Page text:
casual encounter with a friend who was out shopping with her teenage son
turned into a tense daytime drama.
is your son?” I asked. She told me she had sent her boy down the
corridor to the card shop for something. The shop assistant heard. Her
eyes widened, her expression disbelieving.
sent him alone?”
asked my friend, panic on her face. “What’s the matter?”
don’t know they kidnapping in broad daylight now? Look lady, go and find
went dashing off, leaving her purse and shopping bags behind. I went after
her. The card shop wasn’t where we thought it was. A guard said it had
moved, gestured towards its new location.
didn’t see it, darted about directionless. I found the shop. It was
empty. He wasn’t there. The cashiers couldn’t be sure if he’d come
in. Could I describe him? “No, no,” they shook their heads.
teenager?” Surprise on their faces. “What is he doing wandering around
alone? Doesn’t his mother know it’s dangerous?” She shook her head
disbelieving of such negligence.
scooted out and spotted him. An ordinary boy, rumpled shirt half outside
his pants, untidy hair, backpack, looking around.
mother saw him at the same time and to his bewilderment, hugged him
tightly, her body convulsed with relief.
is the watchword of our everyday lives. Last week I noted in this space
that so many of our people are grieving. Over dead sons, over kidnapped
people, over abrupt shootings in the midday sun downtown.
week I have to report what you and I know already. We are rapidly turning
into an abused people. Battered by the State intent on witch hunting and
vote-payout programmes, and an impotent, self-seeking Opposition. Like
battered women and men, we cower, unable to stand up for ourselves, unsure
when the next blow will come.
it be bandits pumping a bullet into an innocent man’s head, kidnappers,
news that the morgues are overflowing, a labour force disappearing into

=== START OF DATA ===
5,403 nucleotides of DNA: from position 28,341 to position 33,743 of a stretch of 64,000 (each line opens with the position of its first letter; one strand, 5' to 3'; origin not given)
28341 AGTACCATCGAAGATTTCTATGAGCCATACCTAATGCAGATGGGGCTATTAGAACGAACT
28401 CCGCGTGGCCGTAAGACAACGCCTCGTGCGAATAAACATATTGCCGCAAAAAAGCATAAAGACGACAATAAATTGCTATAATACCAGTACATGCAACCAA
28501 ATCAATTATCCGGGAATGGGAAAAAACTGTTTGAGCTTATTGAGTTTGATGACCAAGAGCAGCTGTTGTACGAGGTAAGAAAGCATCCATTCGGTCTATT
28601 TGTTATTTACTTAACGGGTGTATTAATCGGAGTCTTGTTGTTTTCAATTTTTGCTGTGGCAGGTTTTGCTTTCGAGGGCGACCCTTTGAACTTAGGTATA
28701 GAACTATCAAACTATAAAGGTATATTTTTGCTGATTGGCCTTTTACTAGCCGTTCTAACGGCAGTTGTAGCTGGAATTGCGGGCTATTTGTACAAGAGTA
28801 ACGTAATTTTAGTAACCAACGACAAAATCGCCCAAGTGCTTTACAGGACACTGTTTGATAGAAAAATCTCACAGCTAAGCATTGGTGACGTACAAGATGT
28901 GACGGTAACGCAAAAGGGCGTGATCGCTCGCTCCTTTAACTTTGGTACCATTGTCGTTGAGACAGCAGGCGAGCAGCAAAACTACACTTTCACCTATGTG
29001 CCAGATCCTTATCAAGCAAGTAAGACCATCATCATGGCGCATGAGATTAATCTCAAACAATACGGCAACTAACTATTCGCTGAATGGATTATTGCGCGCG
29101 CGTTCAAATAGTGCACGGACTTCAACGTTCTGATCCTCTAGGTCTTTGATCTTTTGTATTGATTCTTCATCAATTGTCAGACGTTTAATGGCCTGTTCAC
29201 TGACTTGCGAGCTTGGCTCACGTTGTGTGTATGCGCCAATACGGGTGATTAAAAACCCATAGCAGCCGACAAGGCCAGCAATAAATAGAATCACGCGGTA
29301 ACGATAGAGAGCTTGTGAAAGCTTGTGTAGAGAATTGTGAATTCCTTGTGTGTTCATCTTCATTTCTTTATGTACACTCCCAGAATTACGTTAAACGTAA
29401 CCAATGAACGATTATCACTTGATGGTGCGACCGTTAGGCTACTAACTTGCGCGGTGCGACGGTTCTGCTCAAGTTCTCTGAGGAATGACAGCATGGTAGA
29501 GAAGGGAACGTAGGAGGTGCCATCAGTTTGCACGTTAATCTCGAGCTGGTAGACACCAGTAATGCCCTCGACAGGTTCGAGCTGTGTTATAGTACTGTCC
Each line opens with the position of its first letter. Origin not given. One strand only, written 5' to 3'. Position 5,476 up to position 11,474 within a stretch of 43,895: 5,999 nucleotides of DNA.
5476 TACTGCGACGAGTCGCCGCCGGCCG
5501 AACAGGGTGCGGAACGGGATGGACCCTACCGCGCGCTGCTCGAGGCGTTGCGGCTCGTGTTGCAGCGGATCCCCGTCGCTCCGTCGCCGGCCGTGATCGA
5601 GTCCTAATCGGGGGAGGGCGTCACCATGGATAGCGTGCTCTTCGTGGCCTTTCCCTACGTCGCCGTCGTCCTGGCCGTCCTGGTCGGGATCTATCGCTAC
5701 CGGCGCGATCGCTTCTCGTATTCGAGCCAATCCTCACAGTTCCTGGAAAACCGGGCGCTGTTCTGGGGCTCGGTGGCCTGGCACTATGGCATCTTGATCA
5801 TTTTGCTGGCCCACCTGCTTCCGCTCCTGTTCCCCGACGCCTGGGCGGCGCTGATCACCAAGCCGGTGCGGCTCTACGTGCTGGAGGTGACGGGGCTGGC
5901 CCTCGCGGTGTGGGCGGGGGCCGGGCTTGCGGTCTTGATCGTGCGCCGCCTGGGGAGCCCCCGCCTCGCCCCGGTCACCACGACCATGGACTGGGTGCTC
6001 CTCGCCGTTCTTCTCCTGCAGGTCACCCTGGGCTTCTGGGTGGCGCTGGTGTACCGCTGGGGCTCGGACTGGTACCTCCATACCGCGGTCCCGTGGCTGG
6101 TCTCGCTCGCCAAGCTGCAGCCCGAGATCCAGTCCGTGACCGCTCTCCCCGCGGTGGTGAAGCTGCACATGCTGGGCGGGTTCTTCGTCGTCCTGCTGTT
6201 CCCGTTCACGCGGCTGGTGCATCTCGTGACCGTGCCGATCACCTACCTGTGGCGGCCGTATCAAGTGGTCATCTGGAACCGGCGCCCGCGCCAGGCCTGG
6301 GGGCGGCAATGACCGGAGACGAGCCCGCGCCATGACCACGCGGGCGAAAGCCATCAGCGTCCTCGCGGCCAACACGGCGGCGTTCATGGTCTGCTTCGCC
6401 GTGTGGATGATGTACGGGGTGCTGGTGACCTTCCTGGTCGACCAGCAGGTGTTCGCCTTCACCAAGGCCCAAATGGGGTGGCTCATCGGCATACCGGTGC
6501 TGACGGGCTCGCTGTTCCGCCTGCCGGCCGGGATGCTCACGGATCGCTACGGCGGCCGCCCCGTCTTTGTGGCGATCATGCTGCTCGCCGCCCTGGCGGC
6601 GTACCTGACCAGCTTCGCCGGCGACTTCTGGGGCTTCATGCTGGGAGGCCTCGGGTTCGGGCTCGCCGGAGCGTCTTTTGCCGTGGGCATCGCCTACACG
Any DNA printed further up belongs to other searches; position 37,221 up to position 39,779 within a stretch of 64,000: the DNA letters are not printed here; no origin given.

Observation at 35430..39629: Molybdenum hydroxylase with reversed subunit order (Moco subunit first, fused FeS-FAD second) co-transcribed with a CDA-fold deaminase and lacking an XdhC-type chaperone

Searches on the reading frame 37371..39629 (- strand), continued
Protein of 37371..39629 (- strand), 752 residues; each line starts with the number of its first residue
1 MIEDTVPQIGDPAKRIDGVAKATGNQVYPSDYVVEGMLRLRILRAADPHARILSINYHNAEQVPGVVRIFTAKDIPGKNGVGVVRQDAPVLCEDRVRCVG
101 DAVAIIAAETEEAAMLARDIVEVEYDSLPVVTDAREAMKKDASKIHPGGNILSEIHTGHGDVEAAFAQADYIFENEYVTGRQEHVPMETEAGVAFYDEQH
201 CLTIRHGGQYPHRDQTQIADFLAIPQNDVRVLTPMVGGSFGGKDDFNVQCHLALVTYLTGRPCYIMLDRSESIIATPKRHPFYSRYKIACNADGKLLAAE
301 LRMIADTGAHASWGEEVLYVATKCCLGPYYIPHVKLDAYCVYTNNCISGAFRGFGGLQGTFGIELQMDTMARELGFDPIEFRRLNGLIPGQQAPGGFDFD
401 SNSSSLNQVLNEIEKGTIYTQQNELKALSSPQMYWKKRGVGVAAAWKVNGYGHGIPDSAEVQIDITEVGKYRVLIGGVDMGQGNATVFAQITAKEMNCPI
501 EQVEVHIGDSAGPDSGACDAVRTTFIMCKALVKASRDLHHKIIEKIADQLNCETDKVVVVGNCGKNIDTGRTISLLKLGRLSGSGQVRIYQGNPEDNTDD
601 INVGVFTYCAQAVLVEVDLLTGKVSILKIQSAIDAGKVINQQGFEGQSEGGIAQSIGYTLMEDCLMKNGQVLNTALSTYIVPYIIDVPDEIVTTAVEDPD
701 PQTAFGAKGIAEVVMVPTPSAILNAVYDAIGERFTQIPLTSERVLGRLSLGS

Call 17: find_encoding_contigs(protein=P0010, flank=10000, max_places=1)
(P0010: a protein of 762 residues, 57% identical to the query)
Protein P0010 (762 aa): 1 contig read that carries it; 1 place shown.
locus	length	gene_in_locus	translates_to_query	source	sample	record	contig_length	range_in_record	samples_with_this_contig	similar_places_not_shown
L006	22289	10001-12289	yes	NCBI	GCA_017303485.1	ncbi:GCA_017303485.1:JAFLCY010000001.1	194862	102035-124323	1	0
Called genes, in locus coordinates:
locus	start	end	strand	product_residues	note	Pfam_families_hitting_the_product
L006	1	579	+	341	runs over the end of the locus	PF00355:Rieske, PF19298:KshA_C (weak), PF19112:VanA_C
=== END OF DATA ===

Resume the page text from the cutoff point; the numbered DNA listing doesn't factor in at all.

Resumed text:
the bowels of make-work programmes, falling trade, more school children
crippled with the landmines of schools that have become extensions of
criminal society, emptied out of teachers, headless without principals.
we are here. We have not bolted ourselves in. We continue to engage. There
is courage in that. Resilience. A passage in Isabelle Allende’s novel
Portrait in Sepia helped me understand the deep attachment we Third World
people (oh yes, we are with our poverty and high illiteracy) have for our
countries destroyed by politicians. Her helpless love is an exact echo of
ours. Allende writes:
extraordinary early mornings, limp with shared dreams, and in that
semi-conscious state of absolute tenderness, we fall into the temptation
of going somewhere else. To the United States, for example, but then we
wake up with the sun peering in the window and we don’t speak of it
again, because we both know that we could not live anywhere but here in
this Chile of geological cataclysms and human pettiness, but also of
rugged volcanoes and snowy peaks, of immemorial lakes scattered with
emeralds, of foaming rivers and fragrant forests, a land of impoverished
people still innocent despite so many and such varied abuses.”
these islands, we have our mountain ranges, dense rain forests lit with
our thick, bright flora where jewelled birds jet about, chattering
wildlife, cane fields, our lake of bubbling pitch. How can we not love our
impoverished people in the hills, our people drunk on rum without hope in
need to believe in the essential innocence of the illiterate boys with
guns and the men who rape children, that they were never taught better,
were spoilt by the State and so remained like underdeveloped children,
otherwise how else could we bear the menace about us?